"The future looks very bright for Houston that we will remain a leader in Houston spaceflight," Wyche says in her address.

Here are a few other memorable moments from the event.

"Houston, I feel, is poised to be a leader. We have led in human space flight, and we will a leader in commercialization."

— Wyche says in her keynote address, which gave a thorough overview of what all NASA is working on at JSC. She calls out specifically how startups are a driving force in commercialization. JSC is working with local accelerator programs at The Ion and MassChallenge.

"These startups help us to connect to tomorrow's space innovation leaders, and gives our team the opportunity to mentor these entrepreneurs as we work to advance both our scientific and technical knowledge," she says.

"The ability to have a place where government, academia, and industry can come together and share ideas and innovation is incredibly powerful."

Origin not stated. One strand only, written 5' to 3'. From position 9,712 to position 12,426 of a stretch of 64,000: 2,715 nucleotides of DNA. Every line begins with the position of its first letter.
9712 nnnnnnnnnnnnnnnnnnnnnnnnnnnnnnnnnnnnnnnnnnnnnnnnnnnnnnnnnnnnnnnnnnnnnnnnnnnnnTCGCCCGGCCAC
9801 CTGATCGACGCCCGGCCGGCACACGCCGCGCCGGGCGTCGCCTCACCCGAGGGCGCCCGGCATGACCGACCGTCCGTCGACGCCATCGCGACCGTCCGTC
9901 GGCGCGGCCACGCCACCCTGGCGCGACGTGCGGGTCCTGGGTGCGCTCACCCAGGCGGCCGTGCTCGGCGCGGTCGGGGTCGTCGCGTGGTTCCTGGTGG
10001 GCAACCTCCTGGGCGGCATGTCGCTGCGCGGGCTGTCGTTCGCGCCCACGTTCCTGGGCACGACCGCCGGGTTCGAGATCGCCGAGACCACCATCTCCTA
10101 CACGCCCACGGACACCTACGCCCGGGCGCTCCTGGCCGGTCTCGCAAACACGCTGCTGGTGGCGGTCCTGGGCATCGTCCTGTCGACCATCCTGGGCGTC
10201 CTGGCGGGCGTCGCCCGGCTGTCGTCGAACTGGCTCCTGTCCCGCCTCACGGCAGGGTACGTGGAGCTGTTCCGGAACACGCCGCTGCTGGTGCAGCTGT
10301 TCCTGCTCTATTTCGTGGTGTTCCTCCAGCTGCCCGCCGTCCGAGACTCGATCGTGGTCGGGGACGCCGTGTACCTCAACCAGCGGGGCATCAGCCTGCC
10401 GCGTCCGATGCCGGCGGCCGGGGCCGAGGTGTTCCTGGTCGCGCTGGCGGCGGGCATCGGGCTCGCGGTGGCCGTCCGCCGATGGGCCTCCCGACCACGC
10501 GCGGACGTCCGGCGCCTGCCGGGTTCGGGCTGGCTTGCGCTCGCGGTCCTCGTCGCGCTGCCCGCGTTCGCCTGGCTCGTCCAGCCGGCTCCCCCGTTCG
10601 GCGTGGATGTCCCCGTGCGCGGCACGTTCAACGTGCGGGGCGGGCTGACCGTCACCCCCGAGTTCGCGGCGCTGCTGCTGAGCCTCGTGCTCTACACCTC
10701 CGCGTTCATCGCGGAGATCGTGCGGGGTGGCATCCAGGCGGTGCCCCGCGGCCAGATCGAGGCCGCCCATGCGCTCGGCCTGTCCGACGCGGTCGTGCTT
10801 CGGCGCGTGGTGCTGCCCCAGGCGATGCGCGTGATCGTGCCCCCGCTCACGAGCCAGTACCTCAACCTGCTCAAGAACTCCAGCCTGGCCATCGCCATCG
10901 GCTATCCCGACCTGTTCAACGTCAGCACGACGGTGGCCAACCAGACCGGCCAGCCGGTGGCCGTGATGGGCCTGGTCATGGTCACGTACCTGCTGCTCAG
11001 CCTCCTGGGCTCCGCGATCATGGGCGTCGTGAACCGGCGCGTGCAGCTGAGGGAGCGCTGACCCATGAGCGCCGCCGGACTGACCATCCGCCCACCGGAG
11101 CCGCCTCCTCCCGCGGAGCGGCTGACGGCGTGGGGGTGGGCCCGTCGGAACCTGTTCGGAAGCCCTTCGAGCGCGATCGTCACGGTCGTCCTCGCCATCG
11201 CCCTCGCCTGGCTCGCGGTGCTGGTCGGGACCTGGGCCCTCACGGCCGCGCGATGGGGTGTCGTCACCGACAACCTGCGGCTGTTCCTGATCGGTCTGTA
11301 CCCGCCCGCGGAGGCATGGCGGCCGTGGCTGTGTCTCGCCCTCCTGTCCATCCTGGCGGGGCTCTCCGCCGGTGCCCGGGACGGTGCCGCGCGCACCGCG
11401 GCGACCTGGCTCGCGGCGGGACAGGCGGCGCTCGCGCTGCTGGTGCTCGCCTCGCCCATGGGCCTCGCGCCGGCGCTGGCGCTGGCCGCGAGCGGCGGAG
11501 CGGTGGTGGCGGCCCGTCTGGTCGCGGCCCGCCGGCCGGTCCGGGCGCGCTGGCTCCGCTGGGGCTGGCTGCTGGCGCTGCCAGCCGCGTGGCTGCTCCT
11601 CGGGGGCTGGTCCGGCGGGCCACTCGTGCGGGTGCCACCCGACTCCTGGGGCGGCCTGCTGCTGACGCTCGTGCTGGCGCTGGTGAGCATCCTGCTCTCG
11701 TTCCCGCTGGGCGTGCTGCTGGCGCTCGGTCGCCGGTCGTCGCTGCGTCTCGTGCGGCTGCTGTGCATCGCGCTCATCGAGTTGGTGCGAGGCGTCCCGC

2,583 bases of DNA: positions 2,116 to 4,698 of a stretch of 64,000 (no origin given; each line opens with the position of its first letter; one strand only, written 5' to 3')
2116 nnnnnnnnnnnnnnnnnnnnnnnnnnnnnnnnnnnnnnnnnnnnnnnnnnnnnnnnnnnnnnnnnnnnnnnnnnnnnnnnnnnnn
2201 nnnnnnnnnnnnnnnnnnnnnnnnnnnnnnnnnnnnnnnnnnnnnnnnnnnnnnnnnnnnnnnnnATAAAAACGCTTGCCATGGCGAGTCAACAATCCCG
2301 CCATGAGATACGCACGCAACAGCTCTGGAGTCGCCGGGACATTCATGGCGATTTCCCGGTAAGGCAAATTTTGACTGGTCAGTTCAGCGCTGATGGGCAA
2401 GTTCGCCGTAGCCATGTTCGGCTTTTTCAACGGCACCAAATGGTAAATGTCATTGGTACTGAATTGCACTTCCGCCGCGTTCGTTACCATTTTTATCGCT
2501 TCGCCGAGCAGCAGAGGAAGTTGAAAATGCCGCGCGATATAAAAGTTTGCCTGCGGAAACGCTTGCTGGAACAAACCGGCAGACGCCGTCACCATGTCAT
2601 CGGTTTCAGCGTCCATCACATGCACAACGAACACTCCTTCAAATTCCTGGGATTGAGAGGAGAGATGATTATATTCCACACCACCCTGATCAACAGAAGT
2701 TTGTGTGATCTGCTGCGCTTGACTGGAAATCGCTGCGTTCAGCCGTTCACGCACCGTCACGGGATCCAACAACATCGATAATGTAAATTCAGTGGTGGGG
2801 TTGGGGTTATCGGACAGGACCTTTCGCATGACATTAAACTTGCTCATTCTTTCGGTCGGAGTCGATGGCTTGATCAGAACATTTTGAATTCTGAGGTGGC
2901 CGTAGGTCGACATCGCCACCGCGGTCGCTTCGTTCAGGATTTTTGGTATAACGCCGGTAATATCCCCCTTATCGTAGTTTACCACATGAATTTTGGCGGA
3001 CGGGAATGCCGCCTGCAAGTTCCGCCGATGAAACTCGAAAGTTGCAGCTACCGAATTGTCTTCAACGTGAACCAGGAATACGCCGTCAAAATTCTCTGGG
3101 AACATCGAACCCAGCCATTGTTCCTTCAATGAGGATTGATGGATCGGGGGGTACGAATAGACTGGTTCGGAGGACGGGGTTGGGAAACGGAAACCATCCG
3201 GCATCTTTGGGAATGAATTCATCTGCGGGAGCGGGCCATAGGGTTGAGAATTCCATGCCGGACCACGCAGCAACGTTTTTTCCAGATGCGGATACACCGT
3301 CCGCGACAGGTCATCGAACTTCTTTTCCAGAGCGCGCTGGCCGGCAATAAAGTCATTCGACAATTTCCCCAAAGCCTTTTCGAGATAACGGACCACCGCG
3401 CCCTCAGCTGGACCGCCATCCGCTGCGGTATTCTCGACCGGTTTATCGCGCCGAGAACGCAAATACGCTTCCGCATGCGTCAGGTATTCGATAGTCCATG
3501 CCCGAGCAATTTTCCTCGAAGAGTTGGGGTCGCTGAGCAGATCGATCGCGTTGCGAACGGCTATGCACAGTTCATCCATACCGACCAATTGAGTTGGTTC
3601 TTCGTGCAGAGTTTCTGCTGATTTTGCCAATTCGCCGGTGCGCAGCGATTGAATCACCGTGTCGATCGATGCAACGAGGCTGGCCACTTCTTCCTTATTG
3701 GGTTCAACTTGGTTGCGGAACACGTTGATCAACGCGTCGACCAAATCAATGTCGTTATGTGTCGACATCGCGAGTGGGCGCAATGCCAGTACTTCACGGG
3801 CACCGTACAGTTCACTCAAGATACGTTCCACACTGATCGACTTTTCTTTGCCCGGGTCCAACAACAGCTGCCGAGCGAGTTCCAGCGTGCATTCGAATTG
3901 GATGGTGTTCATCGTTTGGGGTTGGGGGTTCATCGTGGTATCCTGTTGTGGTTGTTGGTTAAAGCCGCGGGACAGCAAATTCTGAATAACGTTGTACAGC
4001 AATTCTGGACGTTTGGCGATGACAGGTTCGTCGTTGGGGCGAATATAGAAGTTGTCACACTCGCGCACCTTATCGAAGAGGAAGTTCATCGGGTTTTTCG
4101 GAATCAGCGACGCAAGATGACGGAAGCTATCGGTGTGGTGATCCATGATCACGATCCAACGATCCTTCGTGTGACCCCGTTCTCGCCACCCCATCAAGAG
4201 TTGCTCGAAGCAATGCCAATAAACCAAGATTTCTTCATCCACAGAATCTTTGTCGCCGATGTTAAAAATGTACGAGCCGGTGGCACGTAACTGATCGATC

​— Steve Altemus, president and CEO of Intuitive Machines LLC, specifically talking about the Houston Spaceport, where Intuitive Machines has signed on as a tenant. Altemus adds that a major key to leading space commercialization is a trained workforce, which the spaceport is focused on cultivating.

"We shouldn't discount the character that Houston has from the standpoint as a great place to build a business."

— Tim Kopra, vice president of robotics and space at MDA Ltd., says, adding that Houston is a big city that feels like a small town. "We need to incentivize companies to come and stay," he says.

"Great cities — like great companies — understand that if you're still, you're probably moving backwards. ... I think Houston gets it in that regard."

— Todd May, senior vice president of science and space at KBR, says, adding that Houston realizes it needs to be on the offensive side to bring innovation to the game, positioning the city very well for the future.